After several hours of travel he left his cabin and went to the dining car for a cup of tea. As he sat down and looked around him he noticed a finely-dressed clean-shaven businessman sitting at a table in the corner eating a fine meal of rabbit meat and drinking French wine with great savor.

The man was obviously an assimilated Jew and the Rebbe winced with each bite the man took. He couldn't bear seeing a Jew act that way. So he turned to his cup of tea and tried to ignore him. Suddenly he heard the man push back his chair, stand up and approach him.

"Excuse me Rabbi" He said. "Excuse me, but are you the son or grandson of Rabbi Shmuel of Lubavitch?" (fourth Lubavitcher Rebbe)

"Yes", the Rebbe turned to face him and answered, "In fact I am his grandson."

The businessman just stood there speechless. His eyes filled with tears and he made no effort to wipe them away. He trembled slightly as though in shock, ran his hand over his eyes then turned abruptly back to his table, paid the waiter and left the room without finishing his meal.

That evening, hours after this strange episode, the train made a short stop in Frankfort. The Rebbe stepped briefly outside for a breath of fresh air when that same businessman again approached him. But before he could begin to speak he again began to weep uncontrollably until the train whistle forced him to return to his place.

Both episodes perplexed the Rebbe. On one hand the man looked like a nobleman; a large trimmed mustache, elegantly dressed in fine silk clothes. But on the other hand he acted as though he was insane.

The next morning the Rebbe had just finished praying in his cabin when there was a knock on the door. It was one of the porters and he said that a certain passenger would like to know if he could see the Rabbi.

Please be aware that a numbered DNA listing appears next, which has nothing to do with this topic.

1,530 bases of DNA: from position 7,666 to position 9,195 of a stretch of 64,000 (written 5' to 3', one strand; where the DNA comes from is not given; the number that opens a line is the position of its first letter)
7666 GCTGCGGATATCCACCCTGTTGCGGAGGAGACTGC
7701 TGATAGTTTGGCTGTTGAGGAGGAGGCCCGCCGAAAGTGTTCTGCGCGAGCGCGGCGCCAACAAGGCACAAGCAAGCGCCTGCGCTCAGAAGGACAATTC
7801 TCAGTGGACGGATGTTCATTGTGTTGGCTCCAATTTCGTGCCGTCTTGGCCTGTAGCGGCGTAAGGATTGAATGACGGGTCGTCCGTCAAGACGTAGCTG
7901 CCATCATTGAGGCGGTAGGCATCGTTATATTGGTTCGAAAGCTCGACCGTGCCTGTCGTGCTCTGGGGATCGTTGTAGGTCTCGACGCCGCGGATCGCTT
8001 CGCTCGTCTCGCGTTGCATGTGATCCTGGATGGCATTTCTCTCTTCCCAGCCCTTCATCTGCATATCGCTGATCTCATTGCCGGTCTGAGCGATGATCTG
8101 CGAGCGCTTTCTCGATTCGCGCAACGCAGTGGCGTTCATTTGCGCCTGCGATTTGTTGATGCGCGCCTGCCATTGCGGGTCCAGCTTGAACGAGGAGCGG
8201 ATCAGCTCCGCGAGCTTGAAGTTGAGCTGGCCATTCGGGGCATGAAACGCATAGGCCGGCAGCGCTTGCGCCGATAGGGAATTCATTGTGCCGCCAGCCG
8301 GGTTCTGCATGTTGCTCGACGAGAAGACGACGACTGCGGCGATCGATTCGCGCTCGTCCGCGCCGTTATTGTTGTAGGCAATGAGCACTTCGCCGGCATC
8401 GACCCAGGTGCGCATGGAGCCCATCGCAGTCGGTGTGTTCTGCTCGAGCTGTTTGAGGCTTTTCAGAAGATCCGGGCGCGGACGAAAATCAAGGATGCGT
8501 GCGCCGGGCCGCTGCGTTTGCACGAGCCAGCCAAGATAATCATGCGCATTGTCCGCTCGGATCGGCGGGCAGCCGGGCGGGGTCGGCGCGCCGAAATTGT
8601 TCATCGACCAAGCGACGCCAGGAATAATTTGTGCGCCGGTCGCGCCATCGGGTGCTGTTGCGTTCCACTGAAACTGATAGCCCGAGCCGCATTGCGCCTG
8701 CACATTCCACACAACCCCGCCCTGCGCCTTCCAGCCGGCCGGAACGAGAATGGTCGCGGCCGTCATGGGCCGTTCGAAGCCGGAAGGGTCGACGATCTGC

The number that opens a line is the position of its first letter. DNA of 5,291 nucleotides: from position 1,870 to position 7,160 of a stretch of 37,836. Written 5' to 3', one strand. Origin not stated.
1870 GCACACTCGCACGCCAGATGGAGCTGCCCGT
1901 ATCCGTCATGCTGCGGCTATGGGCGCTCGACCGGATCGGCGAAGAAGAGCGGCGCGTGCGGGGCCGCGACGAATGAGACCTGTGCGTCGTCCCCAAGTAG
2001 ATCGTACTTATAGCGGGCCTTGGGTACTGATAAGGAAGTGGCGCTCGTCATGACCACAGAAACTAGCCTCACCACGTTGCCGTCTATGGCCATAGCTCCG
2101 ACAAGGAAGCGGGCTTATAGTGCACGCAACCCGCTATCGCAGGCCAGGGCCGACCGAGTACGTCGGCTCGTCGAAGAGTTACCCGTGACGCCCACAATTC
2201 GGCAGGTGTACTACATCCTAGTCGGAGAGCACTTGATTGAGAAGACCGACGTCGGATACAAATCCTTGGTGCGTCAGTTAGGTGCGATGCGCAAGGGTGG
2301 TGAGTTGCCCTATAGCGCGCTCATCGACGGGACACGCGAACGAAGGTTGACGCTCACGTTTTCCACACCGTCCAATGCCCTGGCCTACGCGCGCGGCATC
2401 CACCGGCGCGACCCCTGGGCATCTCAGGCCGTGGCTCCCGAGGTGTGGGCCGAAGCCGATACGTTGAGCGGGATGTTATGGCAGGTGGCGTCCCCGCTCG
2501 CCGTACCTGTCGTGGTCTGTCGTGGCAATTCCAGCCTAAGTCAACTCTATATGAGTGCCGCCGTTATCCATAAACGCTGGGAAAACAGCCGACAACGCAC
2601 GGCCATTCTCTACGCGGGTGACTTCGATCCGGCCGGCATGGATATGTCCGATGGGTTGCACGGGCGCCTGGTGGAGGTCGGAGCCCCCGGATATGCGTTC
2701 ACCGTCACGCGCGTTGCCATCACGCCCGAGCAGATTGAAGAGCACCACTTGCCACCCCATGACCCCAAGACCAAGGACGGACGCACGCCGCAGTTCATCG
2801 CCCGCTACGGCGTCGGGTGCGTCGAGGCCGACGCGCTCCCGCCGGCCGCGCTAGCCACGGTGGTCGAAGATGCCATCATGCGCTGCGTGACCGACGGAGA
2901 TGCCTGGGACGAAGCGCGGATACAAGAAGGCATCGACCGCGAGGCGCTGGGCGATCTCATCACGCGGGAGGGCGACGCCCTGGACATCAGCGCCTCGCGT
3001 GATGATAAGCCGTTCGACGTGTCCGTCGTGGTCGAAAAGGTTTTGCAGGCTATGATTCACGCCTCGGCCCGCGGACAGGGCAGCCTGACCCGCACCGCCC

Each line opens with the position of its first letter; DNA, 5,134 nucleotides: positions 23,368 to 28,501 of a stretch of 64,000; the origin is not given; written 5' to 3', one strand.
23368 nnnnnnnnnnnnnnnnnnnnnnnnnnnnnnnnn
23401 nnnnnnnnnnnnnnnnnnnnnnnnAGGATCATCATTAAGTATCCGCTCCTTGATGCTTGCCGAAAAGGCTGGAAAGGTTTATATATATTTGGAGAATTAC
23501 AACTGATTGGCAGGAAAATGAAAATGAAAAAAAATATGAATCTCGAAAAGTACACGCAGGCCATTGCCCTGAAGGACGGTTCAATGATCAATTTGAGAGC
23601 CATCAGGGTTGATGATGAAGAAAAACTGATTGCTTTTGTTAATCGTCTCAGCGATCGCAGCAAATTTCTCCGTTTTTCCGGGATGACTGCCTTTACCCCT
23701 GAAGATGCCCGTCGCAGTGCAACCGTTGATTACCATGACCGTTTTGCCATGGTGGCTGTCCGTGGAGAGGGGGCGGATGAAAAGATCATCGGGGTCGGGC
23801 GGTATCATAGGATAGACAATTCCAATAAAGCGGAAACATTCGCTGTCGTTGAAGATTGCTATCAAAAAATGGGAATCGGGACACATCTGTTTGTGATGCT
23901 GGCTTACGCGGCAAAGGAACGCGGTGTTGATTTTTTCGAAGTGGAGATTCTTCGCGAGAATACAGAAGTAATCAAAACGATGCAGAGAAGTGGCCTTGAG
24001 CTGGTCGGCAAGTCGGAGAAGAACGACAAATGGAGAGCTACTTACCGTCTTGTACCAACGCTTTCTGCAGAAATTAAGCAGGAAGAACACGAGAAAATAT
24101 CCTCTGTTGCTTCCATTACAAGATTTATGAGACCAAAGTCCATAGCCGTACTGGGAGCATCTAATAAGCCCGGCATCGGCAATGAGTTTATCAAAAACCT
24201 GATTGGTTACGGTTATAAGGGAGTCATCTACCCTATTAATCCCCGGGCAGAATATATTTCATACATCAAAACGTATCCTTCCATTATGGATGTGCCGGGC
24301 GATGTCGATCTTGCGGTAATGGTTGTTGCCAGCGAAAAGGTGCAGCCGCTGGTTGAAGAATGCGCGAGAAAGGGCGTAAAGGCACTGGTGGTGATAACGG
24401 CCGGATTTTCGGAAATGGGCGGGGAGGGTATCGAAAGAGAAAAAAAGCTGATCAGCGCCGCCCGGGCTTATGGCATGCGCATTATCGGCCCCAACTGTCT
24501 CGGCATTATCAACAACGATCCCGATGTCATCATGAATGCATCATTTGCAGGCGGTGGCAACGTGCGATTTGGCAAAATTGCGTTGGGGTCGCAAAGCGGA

The Rebbe agreed and in a few minutes the same man appeared. He entered, closed the door behind him and said, "Please excuse me my emotional outbursts but….." and suddenly began to again weep uncontrollably. He put his hands over his face and his entire body was shaking with sobs.

The Rebbe didn't know whether to stop him or not but after several minutes the man dried his eyes, looked at the Rebbe furtively and asked him if could borrow his Tefillin.

When the Rebbe answered yes, he again began to weep like a small child saying "Oy!! When was the last time I put on Tefillin!! OY!!"

The man took the Tefillin, removed them from their pouches, kissed them tenderly, put them on as one who was familiar with the commandment and began to pray.

The Rebbe left the man alone to pour out his soul before his Creator. After an hour he came out of the cabin, thanked the Rebbe, asked him if he could borrow a book of Psalms and left to his own cabin without saying another word.

That afternoon, several hours later, the man returned to the Rebbe's room. His face was pale and he looked as though he was undergoing drastic internal changes. He spoke in a weak voice.

"I would like to speak to you if possible. May I?" The Rebbe invited him to sit down; he closed the door and began.

"First, thank you for your Tefillin and book of psalms. And I'm sorry if I was of any inconvenience. My name is Y… I was born into a family of Chabad Chassidim by the name of Monison, although I know I don't look it.

"My childhood was very happy; our house was always filled with guests, Torah and joy. But when I was fifteen I somehow got drawn into a bad crowd of young people and I began to enjoy them.

"My father saw what was happening to me and decided to take me to Lubavitch for the High Holidays and it worked. The first moment I saw the Rebbe it had a deep effect on me. My father even took me in for a private audience. The Rebbe spoke to my father for a few seconds, then turned to me and said

"'The world can be very dangerous, never forget that you are a Jew.'"

"The experience completely changed me. I had absolutely no desire to even see my 'friends'. But gradually the effect wore off. Little by little I became cool to Judaism and warm to what I thought was freedom. I stopped praying, stopped doing the commandments and after a year or so I left my parent's house and moved in with my new 'friends'.

"Several times my father tried to make contact with me but that only aroused my anger. I had made up my mind; I would not live my life according to some book. Six years later I finished university, married an assimilated girl like myself and broke completely with my past. I was free!

"At that time I joined a secret political movement whose goal was to help the needy. There had been several Pogroms (government instigated riots against Jews) at that time, and most of our efforts were directed to helping Jews.